I’m delighted with the exhibition warning about unstable works. I’ve not often been frightened by the wibbly and while possible accident reports exercise my imagination, there is a sly purposiveness and watchfulness rather than malice among Julie Henderson’s agglomerations of objects.
The large underground space is a fittingly neutral ground for these works dominant palette of pale wood, white paper, gesso, plastic tubing and grey gloss paint. There are gleams of steel, copper wire, and colour in a photograph, vivid pots of pigment, a painted figurine and a dart board. It seems like the strippings out of a shop or modernist house, pale plywood and shiny metal. All very functional and self evident. But things have been subverted here or seem to have brought themselves into constellations that question their original purpose.
These are materials (metal, wood, leather, gesso, wax) that suggest a Beuysian attention to the essence of things and their meanings. But they also seem in a way ersatz, copper stands in for gold, powder coating for lead, pigment for lapis. Titles too hint at other meanings, shim sham is a tap dance, Borges a trickster, others invoke the gravitas of science. Things are and are not themselves
Around this large space are conglomerations of things. An assemblage of laminate tables, perched on each other with a beeswax filled lamp, a dart board and a red painted figurine spewing out a wax shadow is ‘your warm embrace: making light fast from thin air‘ (all works 2010). Objects balance and hover, connected by wires in fragile stasis. ‘Shim sham overrider’ is a metal stair frame without treads, a stool on which glossy dead grey tap fittings are sat, wires hang a set of dumbbells in mid air as a counterweight to a plywood plank with steel handles. Balanced on a corner it pivots and describes a perfect circle in space when I gently push it as I go by. Their intention is to be set in motion and stilled they are curiously both purposive and resistant.
It seems too that these objects have rejected the functions assigned to them and discovered their own. A section of handrail in ‘humming bird woodwind’ is replaced by a tube of bright bronze mesh matching the form of its surrounds but see through not supportive. It speaks of its own form and the absence of what it once was while the rest of the rail clings resolutely to its solidity.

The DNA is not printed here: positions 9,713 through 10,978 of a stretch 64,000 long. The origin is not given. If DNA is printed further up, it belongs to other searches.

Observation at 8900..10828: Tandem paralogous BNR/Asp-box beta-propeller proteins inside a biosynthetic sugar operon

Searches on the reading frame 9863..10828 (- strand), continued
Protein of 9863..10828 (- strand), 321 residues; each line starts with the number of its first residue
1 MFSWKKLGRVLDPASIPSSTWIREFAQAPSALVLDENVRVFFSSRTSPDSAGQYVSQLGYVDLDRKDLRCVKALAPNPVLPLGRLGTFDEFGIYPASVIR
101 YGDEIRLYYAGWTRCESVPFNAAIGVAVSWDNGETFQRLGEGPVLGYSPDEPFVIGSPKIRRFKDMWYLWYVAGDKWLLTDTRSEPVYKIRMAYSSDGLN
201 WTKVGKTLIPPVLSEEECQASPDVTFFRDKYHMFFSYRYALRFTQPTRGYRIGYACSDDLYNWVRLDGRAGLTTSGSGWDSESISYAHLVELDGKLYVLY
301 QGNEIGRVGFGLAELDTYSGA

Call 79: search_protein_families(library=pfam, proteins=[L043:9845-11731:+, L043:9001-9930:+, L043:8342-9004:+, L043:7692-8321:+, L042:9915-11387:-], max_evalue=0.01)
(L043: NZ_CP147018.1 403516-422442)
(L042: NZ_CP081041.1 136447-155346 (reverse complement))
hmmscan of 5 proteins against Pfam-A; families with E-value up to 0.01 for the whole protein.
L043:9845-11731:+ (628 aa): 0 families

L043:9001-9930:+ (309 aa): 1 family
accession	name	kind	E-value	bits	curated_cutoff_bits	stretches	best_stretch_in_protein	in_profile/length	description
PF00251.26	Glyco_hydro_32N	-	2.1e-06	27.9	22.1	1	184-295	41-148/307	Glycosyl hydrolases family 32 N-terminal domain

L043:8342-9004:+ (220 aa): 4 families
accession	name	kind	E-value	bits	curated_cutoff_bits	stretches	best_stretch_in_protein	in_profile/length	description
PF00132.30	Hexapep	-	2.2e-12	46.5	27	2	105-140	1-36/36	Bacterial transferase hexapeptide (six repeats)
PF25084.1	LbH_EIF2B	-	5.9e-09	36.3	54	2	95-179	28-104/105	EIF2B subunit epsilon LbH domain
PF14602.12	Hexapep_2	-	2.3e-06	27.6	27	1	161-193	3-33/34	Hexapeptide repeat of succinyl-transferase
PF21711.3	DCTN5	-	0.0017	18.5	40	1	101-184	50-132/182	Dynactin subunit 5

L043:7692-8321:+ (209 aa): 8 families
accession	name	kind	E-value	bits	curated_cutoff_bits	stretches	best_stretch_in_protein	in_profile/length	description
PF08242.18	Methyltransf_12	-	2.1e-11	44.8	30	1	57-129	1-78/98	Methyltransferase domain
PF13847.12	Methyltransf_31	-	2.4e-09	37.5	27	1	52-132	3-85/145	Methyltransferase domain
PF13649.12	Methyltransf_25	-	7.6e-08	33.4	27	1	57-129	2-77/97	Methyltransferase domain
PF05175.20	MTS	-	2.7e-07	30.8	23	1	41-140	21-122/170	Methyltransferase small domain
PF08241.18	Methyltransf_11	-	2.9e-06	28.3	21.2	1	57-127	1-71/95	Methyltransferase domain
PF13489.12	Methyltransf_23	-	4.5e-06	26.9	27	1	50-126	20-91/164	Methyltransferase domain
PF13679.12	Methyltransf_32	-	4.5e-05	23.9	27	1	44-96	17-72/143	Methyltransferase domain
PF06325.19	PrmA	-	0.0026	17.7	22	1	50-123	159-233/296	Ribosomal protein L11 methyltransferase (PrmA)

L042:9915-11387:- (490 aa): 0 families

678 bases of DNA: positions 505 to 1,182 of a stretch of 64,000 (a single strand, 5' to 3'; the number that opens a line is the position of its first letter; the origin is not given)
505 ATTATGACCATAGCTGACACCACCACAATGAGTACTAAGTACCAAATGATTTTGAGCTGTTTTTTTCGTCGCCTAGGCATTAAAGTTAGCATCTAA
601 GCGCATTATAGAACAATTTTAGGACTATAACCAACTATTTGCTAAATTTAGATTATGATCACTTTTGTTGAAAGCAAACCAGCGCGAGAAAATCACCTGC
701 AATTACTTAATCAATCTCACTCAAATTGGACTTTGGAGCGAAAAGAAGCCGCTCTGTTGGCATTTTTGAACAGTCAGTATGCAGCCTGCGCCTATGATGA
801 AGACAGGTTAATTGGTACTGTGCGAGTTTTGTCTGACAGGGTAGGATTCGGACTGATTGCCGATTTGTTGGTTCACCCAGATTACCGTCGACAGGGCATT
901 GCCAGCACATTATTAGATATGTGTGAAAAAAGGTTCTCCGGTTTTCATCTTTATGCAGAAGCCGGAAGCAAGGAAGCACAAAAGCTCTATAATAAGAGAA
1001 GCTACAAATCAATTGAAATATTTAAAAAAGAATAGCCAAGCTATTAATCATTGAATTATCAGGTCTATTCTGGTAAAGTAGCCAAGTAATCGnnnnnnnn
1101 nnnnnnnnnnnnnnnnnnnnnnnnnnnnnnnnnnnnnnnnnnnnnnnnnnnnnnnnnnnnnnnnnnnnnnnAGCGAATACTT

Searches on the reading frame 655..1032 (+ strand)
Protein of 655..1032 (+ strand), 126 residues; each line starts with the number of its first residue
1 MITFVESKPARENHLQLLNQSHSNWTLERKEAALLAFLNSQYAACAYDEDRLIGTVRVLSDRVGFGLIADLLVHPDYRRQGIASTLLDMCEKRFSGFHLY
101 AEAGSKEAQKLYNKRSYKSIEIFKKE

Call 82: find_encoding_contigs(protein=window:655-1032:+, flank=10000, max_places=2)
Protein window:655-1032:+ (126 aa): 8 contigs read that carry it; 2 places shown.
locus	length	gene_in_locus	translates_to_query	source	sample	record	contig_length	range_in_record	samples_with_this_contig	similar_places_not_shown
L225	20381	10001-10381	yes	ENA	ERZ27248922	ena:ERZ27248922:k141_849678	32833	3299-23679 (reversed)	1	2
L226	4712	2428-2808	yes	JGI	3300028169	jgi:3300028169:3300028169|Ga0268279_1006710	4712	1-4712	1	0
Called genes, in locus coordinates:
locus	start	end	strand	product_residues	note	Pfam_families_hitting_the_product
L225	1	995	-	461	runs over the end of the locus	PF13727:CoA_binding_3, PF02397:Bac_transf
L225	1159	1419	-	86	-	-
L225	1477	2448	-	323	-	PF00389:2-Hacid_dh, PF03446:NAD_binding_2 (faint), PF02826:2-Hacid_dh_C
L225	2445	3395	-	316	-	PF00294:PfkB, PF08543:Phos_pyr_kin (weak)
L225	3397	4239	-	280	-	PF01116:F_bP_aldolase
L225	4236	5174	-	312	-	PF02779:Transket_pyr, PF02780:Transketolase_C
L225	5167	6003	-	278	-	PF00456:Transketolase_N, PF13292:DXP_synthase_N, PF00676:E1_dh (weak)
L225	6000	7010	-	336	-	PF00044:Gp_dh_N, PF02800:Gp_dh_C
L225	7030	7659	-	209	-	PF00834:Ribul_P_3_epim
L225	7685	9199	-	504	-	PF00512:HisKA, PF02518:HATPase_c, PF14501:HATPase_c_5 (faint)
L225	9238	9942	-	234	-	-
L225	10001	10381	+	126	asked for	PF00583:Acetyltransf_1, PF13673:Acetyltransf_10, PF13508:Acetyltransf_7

Across the middle of the gallery floor, a procession of slatted wooden platforms on castors beetle. Against another are ‘hic et’ and ‘et nunc’ (here and now) two mechanised, wheeled platforms that find their own way around the space. It’s easy and poignant to imagine them bumping their way around. We anthropomorphise so easily and with animation, this seeming independent volition they become beetles, dog like, humanlike, us. But they aren’t beetle, beetle isn’t human, they remain irreducibly things. What they are, is a complicated set of relations between things and the state of their own thingness, their self contained selfhood.
These are indeed very odd things and the insecurity that the warning refers to is deeper than wobbly platforms. George Popperwell’s ‘exit music’ at CACSA in 2008 brought vividly to mind Borge’s story Tlön, Uqbar, Orbis Tertius and his fantastically unstable objects, Hrönir. So I am delighted again to see that this piece with wax simulacra of a tree branch lined up in a suitcase is titled ‘Borges garden: the left, the kept and the taken’.
Copies of things lost spontaneously called into being by need, Hrönir are simulacra. Borges writes that every 8th or 9th generation, a Hrönir emerges that is so perfect, it calls the status of the original into doubt. Popperwell’s Hrönir unpick meanings, here they destabilise. Things tilt, pivot, sway and the status and meaning of the original is rendered distinctly wobbly.
The artist writes of the ‘estranged and strange thingness of things’. Estranged from us but not from each other, these collections of things that become working, moving bodies invoke their own irreducible objecthood and our complicated relations to the world in becoming other what they were.
Published August 2010